The world's two benchmark oil prices each rose more than 2% and headed twoard $60 a barrel on Monday as both traded near 18-month highs.

Global benchmark Brent crude futures as well as West Texas Intermediate crude for February delivery were rising by 2.4% at 10 a.m. ET, trading at around $58.22 and $55.05, respectively.

Prices were buoyed by implementation of the OPEC production cuts, which began on Jan. 1, and the hopes that reducing output by 1.8 million barrels a day will rebalance the current supply glut. OPEC's leading producer, Saudi Arabia, is imposing the biggest production cut, trimming output by 486,000 barrels a day. The cartel as a whole has pledged to cut production by 1.2 million barrels a day, with 11 non-OPEC oil producers, including Russia, promising to curb output by another 600,000 barrels a day.

"We increased our 2017 oil price forecast to $60 (from $52) and raised our 2017 gas price to $4 (from $3.25)," wrote Seagate Global Securities equity analysts in a note Tuesday. They, however, lowered their long-term oil and gas projections to $50 and $2.75, respectively.

While reports of the OPEC deal holding strong into the new year boosted prices, increased production from U.S. oil and gas companies as well as a stronger dollar could create headwinds for oil prices.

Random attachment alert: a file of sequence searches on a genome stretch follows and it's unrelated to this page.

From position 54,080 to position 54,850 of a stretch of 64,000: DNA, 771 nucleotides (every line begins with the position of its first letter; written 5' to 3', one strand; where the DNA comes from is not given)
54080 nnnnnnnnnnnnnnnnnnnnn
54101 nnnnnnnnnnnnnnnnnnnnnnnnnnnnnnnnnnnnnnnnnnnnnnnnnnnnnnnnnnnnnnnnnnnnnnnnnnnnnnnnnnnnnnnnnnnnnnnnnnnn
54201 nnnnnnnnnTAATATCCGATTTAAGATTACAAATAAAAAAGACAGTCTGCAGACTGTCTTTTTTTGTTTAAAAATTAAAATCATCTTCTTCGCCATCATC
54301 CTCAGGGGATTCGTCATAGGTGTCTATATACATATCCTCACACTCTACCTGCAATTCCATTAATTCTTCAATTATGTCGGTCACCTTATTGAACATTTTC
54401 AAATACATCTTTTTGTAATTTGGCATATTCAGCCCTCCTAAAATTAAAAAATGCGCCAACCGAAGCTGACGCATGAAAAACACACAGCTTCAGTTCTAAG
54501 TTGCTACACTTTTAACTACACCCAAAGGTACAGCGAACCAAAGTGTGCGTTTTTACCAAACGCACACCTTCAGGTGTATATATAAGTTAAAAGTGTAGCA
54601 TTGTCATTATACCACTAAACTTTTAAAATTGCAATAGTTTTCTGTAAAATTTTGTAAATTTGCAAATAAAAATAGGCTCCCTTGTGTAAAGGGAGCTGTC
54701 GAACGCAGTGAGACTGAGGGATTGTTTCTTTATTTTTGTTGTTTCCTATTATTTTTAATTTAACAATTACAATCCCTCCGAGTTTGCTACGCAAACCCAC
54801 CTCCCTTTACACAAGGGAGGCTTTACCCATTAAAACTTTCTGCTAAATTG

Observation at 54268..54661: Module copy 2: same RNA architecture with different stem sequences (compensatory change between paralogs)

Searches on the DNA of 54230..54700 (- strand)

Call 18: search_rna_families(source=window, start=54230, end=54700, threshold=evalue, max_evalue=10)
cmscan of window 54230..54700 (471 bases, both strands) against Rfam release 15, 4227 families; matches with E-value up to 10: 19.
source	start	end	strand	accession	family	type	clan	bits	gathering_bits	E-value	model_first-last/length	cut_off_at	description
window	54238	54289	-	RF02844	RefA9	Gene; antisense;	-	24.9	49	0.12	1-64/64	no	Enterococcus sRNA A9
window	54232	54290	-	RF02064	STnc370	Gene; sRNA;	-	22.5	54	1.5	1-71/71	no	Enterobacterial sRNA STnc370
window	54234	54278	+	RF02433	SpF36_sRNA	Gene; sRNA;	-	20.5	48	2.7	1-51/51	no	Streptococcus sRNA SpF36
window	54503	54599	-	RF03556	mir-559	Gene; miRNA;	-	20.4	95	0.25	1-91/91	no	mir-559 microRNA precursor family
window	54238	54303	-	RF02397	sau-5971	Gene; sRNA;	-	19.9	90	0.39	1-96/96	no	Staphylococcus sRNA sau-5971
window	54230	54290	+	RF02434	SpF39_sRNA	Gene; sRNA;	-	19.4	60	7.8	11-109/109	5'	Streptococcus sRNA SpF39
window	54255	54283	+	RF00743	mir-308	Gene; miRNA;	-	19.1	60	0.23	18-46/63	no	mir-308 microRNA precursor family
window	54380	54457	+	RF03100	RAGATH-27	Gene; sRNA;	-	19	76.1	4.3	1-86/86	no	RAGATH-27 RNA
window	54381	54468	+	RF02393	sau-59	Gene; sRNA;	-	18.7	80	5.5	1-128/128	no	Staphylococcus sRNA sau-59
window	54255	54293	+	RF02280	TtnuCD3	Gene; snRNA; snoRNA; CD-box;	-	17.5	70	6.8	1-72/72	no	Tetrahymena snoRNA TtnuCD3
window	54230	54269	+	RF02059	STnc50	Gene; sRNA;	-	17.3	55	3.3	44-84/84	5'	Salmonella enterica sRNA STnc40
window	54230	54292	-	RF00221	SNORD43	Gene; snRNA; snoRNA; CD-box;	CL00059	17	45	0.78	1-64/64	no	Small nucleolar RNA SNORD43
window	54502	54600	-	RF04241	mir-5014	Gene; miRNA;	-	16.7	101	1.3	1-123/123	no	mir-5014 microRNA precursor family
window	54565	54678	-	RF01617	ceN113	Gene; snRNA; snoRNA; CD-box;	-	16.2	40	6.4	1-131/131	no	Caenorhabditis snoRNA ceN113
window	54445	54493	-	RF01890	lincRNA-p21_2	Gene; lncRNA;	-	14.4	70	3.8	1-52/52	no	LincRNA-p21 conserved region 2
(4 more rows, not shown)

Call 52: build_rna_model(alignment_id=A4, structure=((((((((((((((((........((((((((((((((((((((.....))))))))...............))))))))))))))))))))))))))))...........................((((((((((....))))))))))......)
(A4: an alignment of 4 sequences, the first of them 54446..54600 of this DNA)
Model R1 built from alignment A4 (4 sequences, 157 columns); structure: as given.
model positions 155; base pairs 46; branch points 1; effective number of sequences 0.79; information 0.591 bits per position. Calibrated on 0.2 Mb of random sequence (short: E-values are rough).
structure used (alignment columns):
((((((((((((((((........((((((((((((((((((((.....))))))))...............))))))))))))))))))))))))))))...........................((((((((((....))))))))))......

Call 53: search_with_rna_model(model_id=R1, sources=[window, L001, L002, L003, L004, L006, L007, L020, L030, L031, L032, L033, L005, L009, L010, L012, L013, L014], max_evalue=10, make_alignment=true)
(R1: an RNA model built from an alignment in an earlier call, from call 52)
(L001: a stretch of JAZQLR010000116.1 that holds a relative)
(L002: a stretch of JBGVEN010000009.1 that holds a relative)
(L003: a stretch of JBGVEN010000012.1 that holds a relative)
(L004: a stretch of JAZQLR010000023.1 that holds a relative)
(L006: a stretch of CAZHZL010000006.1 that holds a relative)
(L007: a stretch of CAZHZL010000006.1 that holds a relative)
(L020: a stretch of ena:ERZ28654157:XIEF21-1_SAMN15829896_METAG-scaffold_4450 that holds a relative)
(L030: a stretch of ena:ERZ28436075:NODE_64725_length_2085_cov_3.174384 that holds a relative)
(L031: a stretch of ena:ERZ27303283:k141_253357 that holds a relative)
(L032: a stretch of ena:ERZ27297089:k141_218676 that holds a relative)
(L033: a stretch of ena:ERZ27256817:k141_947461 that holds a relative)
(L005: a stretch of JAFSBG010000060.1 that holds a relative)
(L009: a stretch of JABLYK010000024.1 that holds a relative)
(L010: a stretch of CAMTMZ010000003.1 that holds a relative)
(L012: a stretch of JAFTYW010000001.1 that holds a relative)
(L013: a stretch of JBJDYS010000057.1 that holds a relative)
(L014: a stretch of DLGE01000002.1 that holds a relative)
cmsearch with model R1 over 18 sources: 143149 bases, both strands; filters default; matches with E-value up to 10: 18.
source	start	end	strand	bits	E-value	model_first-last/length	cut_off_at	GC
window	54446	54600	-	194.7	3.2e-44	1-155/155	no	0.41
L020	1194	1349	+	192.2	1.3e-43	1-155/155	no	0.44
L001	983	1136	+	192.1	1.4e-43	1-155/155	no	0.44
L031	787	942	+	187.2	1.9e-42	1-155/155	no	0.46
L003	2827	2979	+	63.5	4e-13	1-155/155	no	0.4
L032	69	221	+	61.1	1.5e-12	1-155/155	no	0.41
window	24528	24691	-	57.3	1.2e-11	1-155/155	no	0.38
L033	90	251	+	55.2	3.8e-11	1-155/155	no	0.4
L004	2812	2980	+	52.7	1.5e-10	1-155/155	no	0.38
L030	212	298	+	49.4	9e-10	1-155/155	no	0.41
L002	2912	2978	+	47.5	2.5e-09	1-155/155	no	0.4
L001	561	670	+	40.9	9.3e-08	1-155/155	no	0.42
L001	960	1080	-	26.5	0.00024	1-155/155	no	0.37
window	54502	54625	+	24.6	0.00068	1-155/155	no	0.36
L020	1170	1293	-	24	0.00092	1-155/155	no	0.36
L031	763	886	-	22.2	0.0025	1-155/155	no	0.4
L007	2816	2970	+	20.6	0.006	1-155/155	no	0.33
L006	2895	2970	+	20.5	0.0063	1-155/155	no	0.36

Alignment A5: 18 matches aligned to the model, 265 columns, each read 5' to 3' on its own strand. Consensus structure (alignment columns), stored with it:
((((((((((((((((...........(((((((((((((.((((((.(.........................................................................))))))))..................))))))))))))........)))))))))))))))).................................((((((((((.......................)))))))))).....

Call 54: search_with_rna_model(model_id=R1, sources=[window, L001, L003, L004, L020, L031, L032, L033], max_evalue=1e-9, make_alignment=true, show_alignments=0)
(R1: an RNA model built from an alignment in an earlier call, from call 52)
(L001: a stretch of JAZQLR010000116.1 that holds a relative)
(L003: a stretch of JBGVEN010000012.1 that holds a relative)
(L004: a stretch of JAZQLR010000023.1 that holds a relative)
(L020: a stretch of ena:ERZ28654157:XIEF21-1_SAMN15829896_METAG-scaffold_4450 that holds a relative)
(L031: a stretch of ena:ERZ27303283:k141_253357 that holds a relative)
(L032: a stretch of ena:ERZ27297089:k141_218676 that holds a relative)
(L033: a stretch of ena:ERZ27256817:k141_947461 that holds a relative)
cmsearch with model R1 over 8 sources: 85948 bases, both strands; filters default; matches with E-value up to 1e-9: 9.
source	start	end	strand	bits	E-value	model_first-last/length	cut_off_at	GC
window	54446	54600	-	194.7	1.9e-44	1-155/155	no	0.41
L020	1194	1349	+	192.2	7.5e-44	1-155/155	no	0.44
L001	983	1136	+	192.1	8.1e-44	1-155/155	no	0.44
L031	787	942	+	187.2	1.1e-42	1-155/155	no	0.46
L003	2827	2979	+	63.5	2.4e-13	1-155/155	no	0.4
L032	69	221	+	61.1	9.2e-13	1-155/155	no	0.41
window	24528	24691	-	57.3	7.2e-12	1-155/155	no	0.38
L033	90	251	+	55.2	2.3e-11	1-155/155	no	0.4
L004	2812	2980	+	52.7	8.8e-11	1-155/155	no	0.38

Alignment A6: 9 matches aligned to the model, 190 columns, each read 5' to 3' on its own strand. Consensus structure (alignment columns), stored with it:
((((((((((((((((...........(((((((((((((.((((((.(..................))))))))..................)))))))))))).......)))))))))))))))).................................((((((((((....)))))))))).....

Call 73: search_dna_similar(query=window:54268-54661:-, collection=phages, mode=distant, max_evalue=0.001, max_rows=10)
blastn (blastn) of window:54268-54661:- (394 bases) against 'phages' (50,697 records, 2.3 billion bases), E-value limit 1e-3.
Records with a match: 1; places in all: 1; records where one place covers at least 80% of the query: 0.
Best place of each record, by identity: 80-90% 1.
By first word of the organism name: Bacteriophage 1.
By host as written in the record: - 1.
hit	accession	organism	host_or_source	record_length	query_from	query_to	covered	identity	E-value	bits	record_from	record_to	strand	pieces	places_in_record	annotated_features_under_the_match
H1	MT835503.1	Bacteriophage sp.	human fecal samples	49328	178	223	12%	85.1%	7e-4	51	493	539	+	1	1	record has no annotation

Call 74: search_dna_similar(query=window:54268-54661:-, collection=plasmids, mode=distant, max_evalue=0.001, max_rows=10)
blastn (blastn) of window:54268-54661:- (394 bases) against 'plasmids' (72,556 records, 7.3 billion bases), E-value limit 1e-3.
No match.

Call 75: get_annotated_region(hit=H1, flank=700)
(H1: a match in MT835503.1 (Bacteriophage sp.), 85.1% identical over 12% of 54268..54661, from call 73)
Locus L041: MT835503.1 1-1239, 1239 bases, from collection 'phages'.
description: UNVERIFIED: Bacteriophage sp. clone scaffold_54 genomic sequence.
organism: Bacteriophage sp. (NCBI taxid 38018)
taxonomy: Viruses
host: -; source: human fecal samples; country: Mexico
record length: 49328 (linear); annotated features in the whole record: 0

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Domestic oil producers have already been preparing to increase production, as seen through the weekly Baker Hughes (BHI) rig count, which is seen as an important industry barometer for drilling activity across the U.S. and North America. For the week ending Dec. 30, two oil rigs were added and gas rigs climbed by three, bringing the count total up to 657, which is still 41 rigs shy from the count last year. The Seagate Global Securities analyst team notes that the rig count has increased by 61, or 10%, in the past four weeks.

"This year's rig count avoided the typical holiday slowdown, and we expect with supportive oil prices that high drilling activity will continue into the first quarter of 2017," the Seagate analysts said.

The lucrative west Texas Permian Basin saw the rig count in the region rise for the fifth consecutive week. Currently, there are 264 rigs in the Permian, which marks the most in any major domestic basin and represents an increase from 217 rigs a year ago. Oklahoma's Eagle Ford Shale has the second highest rig count this year at 46.

"We believe a normalized oil rig count is approximately 575 at $50 oil and approximately 750 at $60 oil," says Capital One Securities' Head of Sales, Trading and Research Pierre Conner III.

Meanwhile, considering that the commodity is priced in U.S. dollars, a stronger dollar could weigh on oil prices. The U.S. Dollar Index, which measures the value of the U.S. dollar relative to a basket of international currencies, was gaining by more than 1.3% during the trading session Tuesday morning.

"Should we see some dollar weakness later today or this week, that could allow this important level of $55 to be pierced once again," wroteTheStreet's Stephen Guilfoyle. "Remember, this level is a gateway to $58, which itself is a gateway all the way to $65."

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